From the only reliable source of Catholic news on the net, Eye of the Tiber:
Although “Merchants in the Temple,” by journalist Roberto Nuzzi is due out Thursday, EOTT was able to obtain an advance copy. Its publication comes just days after the Vatican announced the arrests of two high-ranking officials who reportedly spent close to € 157,000 on pogs.
The arrests of the Vatican officials marks a new chapter in what many are calling “Vatileaks,” which began in 2012 and peaked with the conviction of Pope Benedict XVI’s butler on charges he spent upwards of 3.7 million euros on Super Soakers, Tickle Me Elmos, and Slap Bracelets.
After Benedict retired, Francis was elected with a mandate from his fellow cardinals to reform the Vatican bureaucracy and clean up its finances. He set out to create a commission of experts to gather information from all Vatican offices to see where the money was going.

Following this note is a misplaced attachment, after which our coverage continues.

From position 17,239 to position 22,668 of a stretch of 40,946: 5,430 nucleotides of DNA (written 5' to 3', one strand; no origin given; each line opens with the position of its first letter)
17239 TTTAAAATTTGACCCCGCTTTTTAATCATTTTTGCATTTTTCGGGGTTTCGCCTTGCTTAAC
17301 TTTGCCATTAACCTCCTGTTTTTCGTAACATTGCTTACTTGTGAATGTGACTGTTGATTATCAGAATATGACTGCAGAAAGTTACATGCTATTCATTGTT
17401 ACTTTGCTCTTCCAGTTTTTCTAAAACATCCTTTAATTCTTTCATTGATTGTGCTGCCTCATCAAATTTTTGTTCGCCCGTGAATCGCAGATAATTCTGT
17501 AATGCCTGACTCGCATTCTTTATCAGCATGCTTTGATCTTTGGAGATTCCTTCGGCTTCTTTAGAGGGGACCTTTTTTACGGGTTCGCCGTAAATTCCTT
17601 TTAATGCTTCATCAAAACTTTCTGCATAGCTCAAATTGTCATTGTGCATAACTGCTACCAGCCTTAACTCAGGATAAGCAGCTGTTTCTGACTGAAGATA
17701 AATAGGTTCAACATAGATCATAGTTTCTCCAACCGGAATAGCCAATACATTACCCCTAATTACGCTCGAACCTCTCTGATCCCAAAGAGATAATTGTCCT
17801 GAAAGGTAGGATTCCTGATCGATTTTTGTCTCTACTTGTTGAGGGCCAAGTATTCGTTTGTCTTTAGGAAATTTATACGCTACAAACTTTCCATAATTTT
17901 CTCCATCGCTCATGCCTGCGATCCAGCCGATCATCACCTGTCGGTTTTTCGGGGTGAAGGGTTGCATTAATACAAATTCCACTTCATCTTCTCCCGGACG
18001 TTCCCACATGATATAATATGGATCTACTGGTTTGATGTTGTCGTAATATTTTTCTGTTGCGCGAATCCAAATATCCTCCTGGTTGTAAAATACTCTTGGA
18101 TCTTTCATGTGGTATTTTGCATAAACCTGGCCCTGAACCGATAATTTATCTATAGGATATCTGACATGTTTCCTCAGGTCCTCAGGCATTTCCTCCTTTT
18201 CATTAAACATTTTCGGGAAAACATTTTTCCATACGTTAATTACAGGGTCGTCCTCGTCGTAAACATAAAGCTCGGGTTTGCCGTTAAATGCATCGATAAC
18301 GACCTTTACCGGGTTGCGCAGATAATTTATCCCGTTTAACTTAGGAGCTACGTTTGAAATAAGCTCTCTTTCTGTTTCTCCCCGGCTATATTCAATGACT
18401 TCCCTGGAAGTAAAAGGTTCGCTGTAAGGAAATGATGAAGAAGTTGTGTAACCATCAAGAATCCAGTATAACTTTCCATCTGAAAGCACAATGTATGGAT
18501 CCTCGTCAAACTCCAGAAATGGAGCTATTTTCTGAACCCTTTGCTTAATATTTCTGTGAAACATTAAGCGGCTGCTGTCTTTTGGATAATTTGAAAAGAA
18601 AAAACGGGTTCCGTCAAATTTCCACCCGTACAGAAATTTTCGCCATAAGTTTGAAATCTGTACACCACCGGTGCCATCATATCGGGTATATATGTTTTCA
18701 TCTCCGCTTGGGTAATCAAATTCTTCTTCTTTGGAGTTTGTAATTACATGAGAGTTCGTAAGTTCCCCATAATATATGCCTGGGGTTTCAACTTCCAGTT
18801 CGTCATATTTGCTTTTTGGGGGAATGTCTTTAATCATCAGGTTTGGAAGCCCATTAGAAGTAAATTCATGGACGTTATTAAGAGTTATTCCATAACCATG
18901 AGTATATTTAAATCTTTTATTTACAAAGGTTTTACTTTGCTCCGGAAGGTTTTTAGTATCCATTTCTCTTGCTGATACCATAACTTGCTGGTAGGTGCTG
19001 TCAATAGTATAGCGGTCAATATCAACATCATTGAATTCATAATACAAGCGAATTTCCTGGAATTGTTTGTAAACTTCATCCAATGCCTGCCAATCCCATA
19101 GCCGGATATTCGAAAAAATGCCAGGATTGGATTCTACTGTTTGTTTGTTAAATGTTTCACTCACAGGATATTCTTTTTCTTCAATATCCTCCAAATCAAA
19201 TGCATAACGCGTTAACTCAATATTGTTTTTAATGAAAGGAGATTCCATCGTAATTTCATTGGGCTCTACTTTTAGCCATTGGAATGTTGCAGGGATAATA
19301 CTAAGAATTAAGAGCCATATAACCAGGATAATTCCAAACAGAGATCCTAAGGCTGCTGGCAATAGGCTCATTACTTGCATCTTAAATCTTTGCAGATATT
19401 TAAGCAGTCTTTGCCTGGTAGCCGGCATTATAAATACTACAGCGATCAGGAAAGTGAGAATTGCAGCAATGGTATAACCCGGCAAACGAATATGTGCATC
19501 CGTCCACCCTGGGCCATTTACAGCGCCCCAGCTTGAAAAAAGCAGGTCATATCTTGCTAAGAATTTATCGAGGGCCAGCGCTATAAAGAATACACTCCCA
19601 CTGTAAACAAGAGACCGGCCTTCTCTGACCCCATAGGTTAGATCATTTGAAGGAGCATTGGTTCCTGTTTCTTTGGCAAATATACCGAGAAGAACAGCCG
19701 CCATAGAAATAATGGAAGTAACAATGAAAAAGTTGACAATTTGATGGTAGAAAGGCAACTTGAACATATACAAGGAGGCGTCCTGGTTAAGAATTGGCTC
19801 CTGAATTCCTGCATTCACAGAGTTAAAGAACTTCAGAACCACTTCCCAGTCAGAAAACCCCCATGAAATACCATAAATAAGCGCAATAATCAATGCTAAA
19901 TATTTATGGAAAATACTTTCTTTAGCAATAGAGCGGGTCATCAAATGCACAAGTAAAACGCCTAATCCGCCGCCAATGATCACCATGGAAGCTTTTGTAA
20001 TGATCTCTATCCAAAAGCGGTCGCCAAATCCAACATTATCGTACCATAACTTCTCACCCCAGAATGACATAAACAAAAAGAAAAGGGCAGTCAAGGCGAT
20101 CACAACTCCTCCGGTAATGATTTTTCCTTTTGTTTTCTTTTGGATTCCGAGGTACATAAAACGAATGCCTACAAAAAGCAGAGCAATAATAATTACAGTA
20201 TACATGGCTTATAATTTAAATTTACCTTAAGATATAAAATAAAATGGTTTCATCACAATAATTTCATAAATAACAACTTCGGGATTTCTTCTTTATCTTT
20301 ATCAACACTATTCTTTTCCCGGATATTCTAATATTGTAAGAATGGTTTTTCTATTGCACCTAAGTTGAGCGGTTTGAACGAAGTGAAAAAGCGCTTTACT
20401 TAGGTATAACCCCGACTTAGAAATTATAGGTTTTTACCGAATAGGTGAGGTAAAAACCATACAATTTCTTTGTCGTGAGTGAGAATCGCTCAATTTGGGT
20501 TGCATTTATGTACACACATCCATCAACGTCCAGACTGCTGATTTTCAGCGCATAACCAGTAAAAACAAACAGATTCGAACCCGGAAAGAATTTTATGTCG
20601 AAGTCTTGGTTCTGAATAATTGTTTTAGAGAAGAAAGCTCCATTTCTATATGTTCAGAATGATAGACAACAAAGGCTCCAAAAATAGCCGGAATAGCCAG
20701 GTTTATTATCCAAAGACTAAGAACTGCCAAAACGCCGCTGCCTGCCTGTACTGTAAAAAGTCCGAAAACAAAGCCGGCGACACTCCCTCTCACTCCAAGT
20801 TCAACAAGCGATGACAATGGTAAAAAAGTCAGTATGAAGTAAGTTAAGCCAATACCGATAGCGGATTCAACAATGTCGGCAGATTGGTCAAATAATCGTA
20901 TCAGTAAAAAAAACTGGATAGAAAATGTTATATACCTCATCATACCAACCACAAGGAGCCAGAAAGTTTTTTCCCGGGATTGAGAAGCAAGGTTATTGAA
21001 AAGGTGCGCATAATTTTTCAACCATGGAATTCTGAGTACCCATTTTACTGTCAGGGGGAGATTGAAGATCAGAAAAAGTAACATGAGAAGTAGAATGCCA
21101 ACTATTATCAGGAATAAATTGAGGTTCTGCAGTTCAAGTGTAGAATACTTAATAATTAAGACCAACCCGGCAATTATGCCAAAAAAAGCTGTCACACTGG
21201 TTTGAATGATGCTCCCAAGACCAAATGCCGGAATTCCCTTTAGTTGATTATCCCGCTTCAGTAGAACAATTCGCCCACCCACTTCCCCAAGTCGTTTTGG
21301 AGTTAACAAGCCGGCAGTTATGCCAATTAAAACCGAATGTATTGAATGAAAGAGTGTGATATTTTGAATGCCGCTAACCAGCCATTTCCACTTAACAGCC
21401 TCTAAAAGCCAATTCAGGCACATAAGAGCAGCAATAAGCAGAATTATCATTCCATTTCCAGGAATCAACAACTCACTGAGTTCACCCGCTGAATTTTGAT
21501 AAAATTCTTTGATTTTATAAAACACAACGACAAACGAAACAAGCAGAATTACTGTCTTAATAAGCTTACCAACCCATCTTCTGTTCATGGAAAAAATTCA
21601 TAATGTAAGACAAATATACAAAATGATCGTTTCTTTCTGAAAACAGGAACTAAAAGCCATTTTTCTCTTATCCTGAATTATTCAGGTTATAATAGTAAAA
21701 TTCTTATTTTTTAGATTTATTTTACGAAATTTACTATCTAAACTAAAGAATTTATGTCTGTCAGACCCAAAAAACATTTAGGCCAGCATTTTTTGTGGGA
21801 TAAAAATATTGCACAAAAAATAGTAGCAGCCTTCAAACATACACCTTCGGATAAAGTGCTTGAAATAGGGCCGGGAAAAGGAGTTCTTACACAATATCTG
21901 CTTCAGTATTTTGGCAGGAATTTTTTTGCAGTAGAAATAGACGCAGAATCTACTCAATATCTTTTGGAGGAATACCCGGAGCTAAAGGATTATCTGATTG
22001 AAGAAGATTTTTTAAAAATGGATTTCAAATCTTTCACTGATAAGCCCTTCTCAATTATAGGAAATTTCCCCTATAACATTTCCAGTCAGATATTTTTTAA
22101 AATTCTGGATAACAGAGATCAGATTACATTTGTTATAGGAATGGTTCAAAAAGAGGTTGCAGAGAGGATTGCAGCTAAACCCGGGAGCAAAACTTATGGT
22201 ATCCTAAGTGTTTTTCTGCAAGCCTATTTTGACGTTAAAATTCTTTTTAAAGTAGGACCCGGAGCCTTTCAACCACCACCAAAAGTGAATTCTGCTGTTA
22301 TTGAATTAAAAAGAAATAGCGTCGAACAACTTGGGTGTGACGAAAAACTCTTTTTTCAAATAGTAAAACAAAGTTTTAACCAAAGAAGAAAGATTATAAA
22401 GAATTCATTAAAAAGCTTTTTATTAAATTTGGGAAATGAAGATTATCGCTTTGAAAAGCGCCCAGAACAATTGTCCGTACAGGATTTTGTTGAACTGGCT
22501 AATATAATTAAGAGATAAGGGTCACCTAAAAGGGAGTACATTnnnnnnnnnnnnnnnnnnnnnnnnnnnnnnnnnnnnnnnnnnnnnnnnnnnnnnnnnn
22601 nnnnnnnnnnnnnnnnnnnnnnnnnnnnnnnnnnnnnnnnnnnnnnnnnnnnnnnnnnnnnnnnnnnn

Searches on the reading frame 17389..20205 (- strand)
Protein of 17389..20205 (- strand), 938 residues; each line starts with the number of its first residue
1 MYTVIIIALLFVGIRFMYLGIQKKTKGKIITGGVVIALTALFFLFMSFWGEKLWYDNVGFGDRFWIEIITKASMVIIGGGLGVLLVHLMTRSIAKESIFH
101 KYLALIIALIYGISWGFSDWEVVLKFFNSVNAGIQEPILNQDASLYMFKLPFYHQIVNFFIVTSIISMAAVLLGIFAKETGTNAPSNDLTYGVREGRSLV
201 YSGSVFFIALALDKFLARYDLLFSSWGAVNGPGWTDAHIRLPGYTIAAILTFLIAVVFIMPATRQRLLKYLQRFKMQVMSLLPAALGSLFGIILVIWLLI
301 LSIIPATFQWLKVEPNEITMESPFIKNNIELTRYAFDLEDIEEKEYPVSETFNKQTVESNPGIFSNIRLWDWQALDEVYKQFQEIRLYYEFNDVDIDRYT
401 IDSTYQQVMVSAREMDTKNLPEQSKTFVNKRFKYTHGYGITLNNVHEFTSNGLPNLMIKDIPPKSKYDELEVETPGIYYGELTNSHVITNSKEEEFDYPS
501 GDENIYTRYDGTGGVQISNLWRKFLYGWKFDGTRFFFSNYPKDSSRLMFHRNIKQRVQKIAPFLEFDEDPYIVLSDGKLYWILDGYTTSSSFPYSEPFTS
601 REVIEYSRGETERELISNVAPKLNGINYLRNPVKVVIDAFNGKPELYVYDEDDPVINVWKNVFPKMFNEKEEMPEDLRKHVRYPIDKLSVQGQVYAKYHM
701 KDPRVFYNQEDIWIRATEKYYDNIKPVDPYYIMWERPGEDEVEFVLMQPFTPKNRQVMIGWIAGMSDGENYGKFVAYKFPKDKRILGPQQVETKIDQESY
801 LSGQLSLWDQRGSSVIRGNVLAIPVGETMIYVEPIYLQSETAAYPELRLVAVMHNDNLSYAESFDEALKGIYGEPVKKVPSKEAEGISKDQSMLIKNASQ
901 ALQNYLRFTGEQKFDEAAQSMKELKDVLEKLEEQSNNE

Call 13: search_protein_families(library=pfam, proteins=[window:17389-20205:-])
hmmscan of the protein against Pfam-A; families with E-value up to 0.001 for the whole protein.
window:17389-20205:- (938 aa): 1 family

“Holy Father…there is a complete absence of transparency in the bookkeeping both of the Holy See and the Governorate,” five auditors wrote Francis in 2013, according to Nuzzi’s book. “Costs are out of control and it is quite difficult to meet with anyone, due to the fact that many in the Vatican are often too busy playing Candy Crush.”
“Every day I walk the streets of Rome and see the homeless and other citizens of this city,” one anonymous Vatican official told EOTT. “Not on purpose…I mean I’m not trying to see them. I’d rather not see them, but since the homeless and other Romans are there walking, I am often forced to look up so I do not trip, but when I look up, I begin to lose in Clash of Clans. When I lose, I need to spend more money on the app. Since it is typically the fault of a drunk homeless man bumping into me on my way to work, then it should be the homeless man that pays for the in-app purchase. But they have no money, so I simply take it from Peter’s Pence. And like that, we are even. It all makes sense now?”
PopeWatch attempted to contact the Pope for comment but was kept on hold for an hour while jingles for collectible “Vatican Babies” played in the background.